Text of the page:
News of terrorist attacks in Israel can strike usinmany different ways. For some the first reaction is anguish; for others it’s rage. There are those who look on with mixed feelings, horrified at the bloodshed yet wanting to understand what drives the killers to such crimes. For still others, it’s that very ambivalence of the onlookers that most infuriates.For many of us, I’d guess, the strongest reaction is a certain helpless sorrow.The12th-century Spanish Hebrew poetYehudaHalevi probably captured that feeling better than anyone in his classic six-line pearl, beginning with the words: “My heart is in the east and I am at the end of the west…”Then there are the moments when the blood simply runs cold, as mine did on the Tuesday when I woke up to the news of a massacre at a synagogue intheHarNof section of Jerusalem, and all I could think was, Please, let it not be my brother-in-law and his kids.It wasn’t. The synagogue the terrorists attacked,Kehillat B’nai Torah, is onShimon Agassi Street, near the old pizza place, way on the other side of the neighborhood. Place matters.HarNof wraps around a shockingly beautiful hilltop at the very western edge of Jerusalem, in a place that was once calledDeir Yassin.Reading the news stories, I saw that one of the victims was a distant cousin of a close friend, but not someone I knew personally. I confess: My horror at the savagery was mixed with relief that it wasn’t my own family. That’s how the mind works. We think first about those closest to us. No apologies.And then comes the anger — waves and waves of it. Not just in Israel. Denunciations of the massacre came from Washington, from Europe and around the world. Even the foreign ministers of Turkey and Bahrain spoke out.

Israel’s prime minister worked hard to channel all that anger and direct it toward a larger purpose. In a way, that’s as it should be. As his nation’s leader, it’s his job both to give voice to the roiling emotions unleashed by the murders and to devise a strategy for fixing things.

Balancing the two tasks can be tricky, though. Giving voice to a nation’s pain calls for fiery passion. Charting a path forward requires cool-headed unflappability. And none of that is any good without the sure-footed ruthlessness to keep a step ahead of rivals looking to upstage you. Benjamin Netanyahu strains to maintain that balancing act.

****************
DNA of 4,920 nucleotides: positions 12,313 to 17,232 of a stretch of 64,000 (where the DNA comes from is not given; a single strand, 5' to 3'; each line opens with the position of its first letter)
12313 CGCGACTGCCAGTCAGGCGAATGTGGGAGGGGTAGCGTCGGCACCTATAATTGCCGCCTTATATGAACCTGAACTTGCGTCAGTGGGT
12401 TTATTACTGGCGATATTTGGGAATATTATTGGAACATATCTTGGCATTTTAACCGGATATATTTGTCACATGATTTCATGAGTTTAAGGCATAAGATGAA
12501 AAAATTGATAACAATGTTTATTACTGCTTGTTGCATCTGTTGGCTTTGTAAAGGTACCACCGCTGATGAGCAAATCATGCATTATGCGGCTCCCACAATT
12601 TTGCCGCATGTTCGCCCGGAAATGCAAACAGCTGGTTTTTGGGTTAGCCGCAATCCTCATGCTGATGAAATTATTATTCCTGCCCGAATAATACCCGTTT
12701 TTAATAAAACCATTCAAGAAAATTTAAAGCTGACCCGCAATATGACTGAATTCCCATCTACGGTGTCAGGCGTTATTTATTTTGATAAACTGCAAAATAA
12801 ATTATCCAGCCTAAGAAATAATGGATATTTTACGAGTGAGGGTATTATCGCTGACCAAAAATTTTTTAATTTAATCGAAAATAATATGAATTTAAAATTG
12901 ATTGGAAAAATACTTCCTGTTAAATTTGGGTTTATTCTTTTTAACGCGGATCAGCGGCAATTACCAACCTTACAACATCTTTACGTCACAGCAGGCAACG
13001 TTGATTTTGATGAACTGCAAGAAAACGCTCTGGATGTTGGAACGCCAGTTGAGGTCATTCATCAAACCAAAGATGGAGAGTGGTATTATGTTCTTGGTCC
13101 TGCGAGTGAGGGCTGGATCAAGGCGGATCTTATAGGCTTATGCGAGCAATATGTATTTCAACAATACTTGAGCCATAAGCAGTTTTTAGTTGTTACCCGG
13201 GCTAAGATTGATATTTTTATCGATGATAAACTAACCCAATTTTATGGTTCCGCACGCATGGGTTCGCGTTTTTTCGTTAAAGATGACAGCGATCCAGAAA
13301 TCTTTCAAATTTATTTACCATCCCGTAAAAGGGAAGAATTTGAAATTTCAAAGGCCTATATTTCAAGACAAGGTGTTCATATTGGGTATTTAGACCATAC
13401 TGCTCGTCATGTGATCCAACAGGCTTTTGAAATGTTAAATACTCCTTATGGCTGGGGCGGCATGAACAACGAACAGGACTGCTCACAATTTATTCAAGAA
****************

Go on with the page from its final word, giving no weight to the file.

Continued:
His balance is particularly shaky when it comes to the chairman of the Palestinian Authority, Mahmoud Abbas. Netanyahu has maintained on and off for years that Abbas doesn’t accept Israel’s right to exist and isn’t a serious peace partner. He points to Abbas’s habit of treating terrorists like heroes and naming streets after them as evidence of intractable hostility. Periodically he’ll turn around and address Abbas as a partner and fellow peacemaker. Then it’s back to the deep freeze.

This fall it’s been relentless. He claims the surging Palestinian terrorism is a product of incitement by Abbas. With each new terrorist attack his attacks on Abbas’s language becomes more intense. After the Har Nof massacre he accused Abbas of “blood libel,” harking back to the crudest medieval Jew-hatred.

This latest indictment rests mainly on Abbas’s claim that Israel plans to change the religious status quo on the Temple Mount and permit Jewish prayer there. It’s been banned for 47 years by an Israeli-Jordanian agreement, in deference to a baroque but fiercely held Muslim religious custom. Three generations of Israeli defense strategists have seen it as a small price to pay to avoid facing 1.5 billion Muslims in a world war.

Now, there’s no denying Abbas’s nasty tone in recent months. Since the summer he’s released a stream of inflammatory rhetoric. He’s called on Palestinians to keep Jews from the Temple Mount “by any means.” He’s claimed Jews “contaminate” the sacred compound. He’s accused Israel of genocide. He’s praised a slain terrorist as a “martyr.” The language contributes heavily to an already toxic, incendiary atmosphere. It’s not hard to see how it could lead Palestinian hotheads to think about murder.

The trouble is, Israel’s security and intelligence professionals don’t believe Abbas’s language is what’s causing the violence. They see no evidence he’s actively encouraging violence. And they keep on saying so.

Squabbles between Bibi and his security chiefs are nothing new. He’s faced a nonstop series of Mossad and Shin Bet chiefs, national security advisers and military chiefs of staff telling him he’s too trigger happy on the Iranian front, too unyielding toward the Palestinians, too antagonistic toward Washington. They tell him the Arab side is ready for peace, that Abbas’s security forces are effectively fighting terror, that crackdowns only create more hostility. He keeps replacing them, only to find the new faces are even more adamant.

What’s happened in the last month is that even the fellow hardliners he’s counted on to back him up in these spats — figures like Foreign Minister Avigdor Lieberman, Defense Minister Moshe Yaalon and even hard-core loyalist Shin Bet director Yoram Cohen — are calling him out. In rapid succession they’ve stood up and publicly declared that if anyone is inciting violence, it’s the far-right faction in Netanyahu’s own coalition.